Google’s Chief Diversity Officer is Out Amid Controversies

April 12, 2019, 6:23 PM UTC

Here’s your week in review, in haiku.



Aunt Becky thought the

D.A. only had one pair

and not a Full House.



Find someone who looks

at you like Katie Bouman

looks at a black hole



She points to the sky,

a spider falls from power.

Change comes to Sudan.



Bearded, bedraggled

Julian leaves behind big

questions and a cat.



Angel of Crenshaw

sells out the Staples Center.

Nipsey goin’ home


Have a peaceful and stellar weekend.


On Point

Every headline describing the departure of Google’s chief diversity officer has the word “controversy” in itThey’re not wrong; Danielle Brown is departing after a very busy couple of years for Google, including an employee walkout to protest the company’s lack of attention to sexual misconduct allegations. Brown is set to be replaced by Melonie Parker, the company’s global head of diversity, equity, and inclusion for the last 9 months. But Brown’s two-year tenure has been tough. Just a few months into the job, Google engineer James Damore published a memo critiquing the company and saying women were inferior to men. Brown was inundated with sexist harassment online. All good luck to Melonie Parker and the new diversity team.Business Insider

Georgetown students test the case for reparations
By an almost 2-to-1 margin, Georgetown students voted to assess a $27.20 fee applied twice yearly to tuition, to benefit the descendants of the 272 enslaved people sold by the University some 200 years ago. The poetry of the decision aside, the new fee broadens the conversation about reparations that has been slowly gaining steam. The town hall meetings leading up to the vote have been stirring. "The Jesuits sold my family and 40 other families so you could be here," said sophomore Melisande Short-Colomb, one of four Georgetown students who has been admitted under the University’s “legacy” policy.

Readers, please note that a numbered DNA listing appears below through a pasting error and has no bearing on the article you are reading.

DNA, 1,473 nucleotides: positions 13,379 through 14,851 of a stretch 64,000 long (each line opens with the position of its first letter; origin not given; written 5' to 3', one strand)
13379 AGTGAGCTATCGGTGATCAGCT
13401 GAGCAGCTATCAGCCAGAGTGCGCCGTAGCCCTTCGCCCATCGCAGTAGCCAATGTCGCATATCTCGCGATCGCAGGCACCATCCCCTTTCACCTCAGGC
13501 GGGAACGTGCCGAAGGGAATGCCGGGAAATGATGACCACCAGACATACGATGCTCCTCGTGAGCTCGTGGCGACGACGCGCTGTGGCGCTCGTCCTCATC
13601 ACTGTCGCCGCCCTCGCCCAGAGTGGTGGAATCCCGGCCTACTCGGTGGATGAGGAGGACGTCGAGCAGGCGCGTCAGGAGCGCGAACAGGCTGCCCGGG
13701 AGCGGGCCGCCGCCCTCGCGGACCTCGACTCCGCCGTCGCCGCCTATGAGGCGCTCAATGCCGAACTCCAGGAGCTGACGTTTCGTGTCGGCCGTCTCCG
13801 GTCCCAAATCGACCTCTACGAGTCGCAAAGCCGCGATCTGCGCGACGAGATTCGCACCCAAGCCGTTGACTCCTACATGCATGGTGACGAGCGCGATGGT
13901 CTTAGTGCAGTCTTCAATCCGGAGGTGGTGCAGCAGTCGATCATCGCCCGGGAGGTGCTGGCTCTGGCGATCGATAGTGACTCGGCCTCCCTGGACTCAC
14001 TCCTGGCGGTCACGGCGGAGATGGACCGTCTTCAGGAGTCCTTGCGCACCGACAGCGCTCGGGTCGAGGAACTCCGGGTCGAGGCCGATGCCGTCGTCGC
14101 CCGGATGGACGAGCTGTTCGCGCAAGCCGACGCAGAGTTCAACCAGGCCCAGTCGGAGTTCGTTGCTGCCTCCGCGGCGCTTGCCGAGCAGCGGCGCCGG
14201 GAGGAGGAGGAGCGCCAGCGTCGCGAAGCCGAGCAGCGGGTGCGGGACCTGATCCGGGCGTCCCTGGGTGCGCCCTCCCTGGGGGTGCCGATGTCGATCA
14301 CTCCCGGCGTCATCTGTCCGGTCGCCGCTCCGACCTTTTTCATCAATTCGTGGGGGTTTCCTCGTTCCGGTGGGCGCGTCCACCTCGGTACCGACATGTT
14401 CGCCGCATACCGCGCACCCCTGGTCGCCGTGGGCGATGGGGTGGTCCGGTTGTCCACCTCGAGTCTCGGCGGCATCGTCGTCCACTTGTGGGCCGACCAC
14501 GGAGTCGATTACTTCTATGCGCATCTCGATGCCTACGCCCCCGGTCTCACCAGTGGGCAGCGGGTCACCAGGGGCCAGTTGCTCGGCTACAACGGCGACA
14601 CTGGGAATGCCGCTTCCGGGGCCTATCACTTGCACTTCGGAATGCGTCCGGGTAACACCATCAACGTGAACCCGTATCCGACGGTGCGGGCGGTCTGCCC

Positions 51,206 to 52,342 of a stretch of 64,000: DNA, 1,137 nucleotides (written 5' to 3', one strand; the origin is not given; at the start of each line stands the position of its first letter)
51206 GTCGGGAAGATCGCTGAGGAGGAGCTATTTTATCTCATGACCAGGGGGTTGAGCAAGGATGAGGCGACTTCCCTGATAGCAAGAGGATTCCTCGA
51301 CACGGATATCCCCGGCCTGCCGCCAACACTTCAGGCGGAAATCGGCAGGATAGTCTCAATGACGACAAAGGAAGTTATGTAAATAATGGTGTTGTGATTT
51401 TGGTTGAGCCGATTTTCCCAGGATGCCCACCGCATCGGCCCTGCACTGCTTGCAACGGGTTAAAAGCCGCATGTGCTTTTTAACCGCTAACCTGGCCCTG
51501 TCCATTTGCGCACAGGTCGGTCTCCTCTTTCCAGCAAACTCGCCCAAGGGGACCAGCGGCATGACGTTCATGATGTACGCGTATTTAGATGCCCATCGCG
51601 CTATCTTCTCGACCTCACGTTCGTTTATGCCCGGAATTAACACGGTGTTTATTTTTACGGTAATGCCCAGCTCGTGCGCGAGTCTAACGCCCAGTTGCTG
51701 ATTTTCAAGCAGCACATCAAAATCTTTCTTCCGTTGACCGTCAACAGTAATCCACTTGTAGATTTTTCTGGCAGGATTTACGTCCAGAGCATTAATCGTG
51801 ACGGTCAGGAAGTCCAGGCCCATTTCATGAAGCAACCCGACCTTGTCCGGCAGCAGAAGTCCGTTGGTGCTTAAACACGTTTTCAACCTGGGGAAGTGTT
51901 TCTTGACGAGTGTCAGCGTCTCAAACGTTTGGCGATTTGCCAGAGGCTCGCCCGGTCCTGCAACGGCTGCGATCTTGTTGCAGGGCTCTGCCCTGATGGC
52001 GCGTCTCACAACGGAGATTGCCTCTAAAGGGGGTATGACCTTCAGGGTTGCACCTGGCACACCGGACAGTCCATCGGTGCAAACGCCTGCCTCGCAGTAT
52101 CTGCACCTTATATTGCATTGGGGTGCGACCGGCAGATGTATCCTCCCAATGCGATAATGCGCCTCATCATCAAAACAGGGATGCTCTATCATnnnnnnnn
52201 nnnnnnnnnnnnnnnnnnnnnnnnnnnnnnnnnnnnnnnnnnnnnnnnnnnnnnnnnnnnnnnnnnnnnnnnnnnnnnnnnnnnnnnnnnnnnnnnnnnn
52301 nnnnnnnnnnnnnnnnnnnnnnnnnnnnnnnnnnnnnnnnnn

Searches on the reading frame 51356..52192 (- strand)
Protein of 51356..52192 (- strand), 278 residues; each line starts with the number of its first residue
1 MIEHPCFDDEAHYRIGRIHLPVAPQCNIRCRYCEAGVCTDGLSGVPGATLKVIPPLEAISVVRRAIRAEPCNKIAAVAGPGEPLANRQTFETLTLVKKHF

ABC News

Lebron’s education “experiment” appears to be working
Erica L. Green takes a deep dive into life at the LeBron James’s I Promise School, in Akron, Ohio, a public school which has taken in the most underserved and underperforming elementary level students in the district. In the first set of district assessments, 90 percent of students met or exceeded individual growth goals in reading and math. While their still not at grade level, they’re now outpacing other kids in other schools in terms of progress. “For the average student,” says a local expert, “your percentile doesn’t move that much unless something extraordinary is happening.” And something extraordinary is. Click through for more.
New York Times

Grosse Pointe, Michigan district face school closings rather than bring kids from alternate schools
The affluent Detroit-metro area district is facing years of declining enrollment and are looking at ways to reconfigure the district to save $1 million a year and get schools to 80% capacity. Lawmakers and taxpayers have been grappling with ideas ahead of a June 30 deadline, but what is not on the table is accepting students who have been transferred to Schools of Choice. As a reminder, “schools of choice” are alternative schools that districts use for kids who have broken rules, but as Propublica reports, have been under fire for arbitrarily transferring students, often of color, for even minor offenses.